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    July 17

  • 01:43 AM

Abstinence works against AIDS


Added 16 September 2010


A UNITED STATES SENATE Commission has agreed to triple the budget – to up to US$50 million – for programmes that take on the AIDS pandemic in Africa.

Chris Smith, the Republican Senator of New Jersey, provided them with the evidence of the success that abstinence and fidelity achieve on AIDS prevention in African countries.

He drafted a law in the House of Representatives that is designed to re-activate the president’s Emergency Plan for the fight against HIV.

After presenting the reports provided by the Department of State, as well as by the Department of Health and Human Services, Smith asserted that these principles were two important factors in preventing AIDS in countries like Uganda, Kenya, and Zimbabwe.

These three countries have shown a decrease in the spread of HIV. To that extent, the reports show that there has been an increase in the application of “AB” (abstinence and fidelity).

According to an article published by Science, the spread of AIDS between the Aborigines of Zimbabwe (ages 17 to 29) has decreased at a rate of 23 per cent.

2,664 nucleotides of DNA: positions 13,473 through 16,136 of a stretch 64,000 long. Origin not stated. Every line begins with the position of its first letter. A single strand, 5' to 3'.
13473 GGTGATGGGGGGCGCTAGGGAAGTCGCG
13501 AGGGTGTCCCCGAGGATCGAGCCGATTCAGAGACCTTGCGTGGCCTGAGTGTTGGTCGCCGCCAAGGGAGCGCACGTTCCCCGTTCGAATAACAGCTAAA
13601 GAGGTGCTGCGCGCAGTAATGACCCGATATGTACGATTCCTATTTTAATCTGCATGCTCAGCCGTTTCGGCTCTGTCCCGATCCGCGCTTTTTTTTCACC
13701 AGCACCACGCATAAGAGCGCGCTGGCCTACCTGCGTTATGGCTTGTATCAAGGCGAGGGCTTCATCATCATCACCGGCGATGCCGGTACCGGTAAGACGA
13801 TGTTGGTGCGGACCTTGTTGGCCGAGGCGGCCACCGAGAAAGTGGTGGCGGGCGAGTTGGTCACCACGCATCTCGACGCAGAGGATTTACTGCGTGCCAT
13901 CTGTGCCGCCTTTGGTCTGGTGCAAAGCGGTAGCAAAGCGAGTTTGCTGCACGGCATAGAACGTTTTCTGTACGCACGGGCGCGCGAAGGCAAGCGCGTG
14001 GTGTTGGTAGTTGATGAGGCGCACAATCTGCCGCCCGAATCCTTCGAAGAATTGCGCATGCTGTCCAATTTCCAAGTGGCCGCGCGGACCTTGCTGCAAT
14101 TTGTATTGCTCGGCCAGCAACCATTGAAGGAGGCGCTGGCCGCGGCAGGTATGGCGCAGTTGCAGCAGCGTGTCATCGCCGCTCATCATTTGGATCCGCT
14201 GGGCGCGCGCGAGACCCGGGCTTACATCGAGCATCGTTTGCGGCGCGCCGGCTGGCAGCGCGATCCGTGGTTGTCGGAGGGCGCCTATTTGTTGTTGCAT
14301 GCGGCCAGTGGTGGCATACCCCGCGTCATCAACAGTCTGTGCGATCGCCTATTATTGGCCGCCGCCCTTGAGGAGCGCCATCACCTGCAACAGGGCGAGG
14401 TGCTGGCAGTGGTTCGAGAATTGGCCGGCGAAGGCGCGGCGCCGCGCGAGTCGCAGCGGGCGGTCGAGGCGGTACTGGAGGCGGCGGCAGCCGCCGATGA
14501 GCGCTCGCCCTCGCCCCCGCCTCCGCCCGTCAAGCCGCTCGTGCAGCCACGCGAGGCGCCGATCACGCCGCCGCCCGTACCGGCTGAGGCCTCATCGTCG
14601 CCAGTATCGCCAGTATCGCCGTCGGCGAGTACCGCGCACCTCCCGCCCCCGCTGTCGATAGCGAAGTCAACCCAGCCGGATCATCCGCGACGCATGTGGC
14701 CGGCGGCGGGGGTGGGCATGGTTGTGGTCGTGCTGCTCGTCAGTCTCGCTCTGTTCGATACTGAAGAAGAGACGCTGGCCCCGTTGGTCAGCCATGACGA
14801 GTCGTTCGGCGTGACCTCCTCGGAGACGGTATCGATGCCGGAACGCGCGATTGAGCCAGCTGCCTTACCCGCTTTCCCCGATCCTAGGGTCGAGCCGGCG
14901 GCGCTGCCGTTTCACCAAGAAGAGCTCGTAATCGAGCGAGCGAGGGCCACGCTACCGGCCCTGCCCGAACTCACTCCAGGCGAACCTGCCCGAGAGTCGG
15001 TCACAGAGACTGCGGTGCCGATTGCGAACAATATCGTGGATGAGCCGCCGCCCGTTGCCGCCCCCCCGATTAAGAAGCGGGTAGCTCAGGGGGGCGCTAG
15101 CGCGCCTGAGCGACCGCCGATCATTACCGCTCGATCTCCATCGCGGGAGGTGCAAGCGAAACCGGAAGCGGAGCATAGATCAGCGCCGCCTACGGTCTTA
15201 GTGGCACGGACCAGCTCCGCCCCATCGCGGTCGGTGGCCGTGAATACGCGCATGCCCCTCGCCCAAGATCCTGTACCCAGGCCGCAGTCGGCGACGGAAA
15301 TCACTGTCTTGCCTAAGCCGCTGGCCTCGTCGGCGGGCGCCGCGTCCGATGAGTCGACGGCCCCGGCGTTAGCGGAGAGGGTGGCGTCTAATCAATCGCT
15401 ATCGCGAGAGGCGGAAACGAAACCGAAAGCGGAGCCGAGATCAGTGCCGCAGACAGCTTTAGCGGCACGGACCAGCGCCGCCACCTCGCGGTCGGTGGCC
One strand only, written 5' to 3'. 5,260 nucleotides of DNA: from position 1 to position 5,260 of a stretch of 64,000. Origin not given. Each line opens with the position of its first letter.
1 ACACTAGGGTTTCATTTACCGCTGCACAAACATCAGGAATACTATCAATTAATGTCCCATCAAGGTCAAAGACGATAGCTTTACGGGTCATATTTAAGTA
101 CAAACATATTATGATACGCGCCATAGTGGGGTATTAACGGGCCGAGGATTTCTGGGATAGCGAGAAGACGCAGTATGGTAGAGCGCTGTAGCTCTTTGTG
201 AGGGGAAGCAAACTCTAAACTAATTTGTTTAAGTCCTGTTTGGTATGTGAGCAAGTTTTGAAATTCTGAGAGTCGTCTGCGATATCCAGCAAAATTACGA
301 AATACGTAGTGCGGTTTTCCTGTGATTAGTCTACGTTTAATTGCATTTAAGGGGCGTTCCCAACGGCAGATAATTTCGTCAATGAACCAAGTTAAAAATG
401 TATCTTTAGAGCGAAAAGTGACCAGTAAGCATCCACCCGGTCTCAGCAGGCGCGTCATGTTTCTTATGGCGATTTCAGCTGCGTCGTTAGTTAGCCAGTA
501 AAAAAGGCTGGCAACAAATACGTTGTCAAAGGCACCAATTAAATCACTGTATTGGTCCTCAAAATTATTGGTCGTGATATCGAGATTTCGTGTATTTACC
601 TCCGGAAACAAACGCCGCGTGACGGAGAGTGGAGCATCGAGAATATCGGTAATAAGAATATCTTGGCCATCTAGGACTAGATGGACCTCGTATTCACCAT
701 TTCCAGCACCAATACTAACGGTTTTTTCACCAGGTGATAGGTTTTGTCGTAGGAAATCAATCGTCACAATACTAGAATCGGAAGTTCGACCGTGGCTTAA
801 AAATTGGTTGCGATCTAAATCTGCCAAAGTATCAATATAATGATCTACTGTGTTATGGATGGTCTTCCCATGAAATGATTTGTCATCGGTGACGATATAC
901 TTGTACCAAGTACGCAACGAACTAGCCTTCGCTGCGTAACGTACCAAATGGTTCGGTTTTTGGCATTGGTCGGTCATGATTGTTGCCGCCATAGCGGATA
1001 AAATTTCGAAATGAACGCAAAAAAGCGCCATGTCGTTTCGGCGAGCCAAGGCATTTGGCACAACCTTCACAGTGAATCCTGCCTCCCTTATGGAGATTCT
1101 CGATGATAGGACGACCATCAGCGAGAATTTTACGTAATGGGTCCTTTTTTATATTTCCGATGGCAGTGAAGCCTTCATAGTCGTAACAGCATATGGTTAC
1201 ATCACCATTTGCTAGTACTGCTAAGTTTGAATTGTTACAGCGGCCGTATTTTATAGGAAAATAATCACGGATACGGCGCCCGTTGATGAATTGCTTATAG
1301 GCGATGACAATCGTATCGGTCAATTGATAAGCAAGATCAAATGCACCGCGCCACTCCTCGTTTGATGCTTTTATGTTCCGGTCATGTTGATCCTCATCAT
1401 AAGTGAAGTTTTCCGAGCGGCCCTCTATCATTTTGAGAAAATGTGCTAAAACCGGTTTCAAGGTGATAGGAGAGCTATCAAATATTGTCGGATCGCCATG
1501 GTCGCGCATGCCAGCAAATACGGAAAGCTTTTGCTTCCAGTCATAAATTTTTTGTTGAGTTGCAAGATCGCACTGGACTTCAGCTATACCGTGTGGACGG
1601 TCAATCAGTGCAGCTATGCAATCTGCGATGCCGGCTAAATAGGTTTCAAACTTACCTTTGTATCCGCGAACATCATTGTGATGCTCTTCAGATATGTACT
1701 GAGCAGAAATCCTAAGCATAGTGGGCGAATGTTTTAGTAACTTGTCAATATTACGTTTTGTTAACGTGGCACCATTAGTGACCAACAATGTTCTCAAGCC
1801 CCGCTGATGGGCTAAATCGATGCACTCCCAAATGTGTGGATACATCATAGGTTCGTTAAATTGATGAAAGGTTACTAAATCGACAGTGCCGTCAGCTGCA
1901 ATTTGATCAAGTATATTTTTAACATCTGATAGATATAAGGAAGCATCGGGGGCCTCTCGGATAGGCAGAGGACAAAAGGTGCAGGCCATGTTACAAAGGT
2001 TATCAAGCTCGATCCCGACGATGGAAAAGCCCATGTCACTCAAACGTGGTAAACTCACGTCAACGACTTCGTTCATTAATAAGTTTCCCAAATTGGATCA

Among the female population between the ages of 15 and 24 it has decreased 49 per cent. Developing African countries, such as Uganda, conduct events with the “ABC” logo, which stands for A – abstinence, B – fidelity, C – the use of contraceptives.

Moreover, President Yoweri Museveni of Uganda has succeeded in motivating his people to modify their sexual conduct in order to prevent the dangers of AIDS.

For President Museveni the ABC stands for A – abstinence, B – fidelity, C – character.

According to Uganda’s Demographic and Health Survey, 93 per cent of Ugandans have changed their sexual conduct in order to help combat the fight against AIDS.



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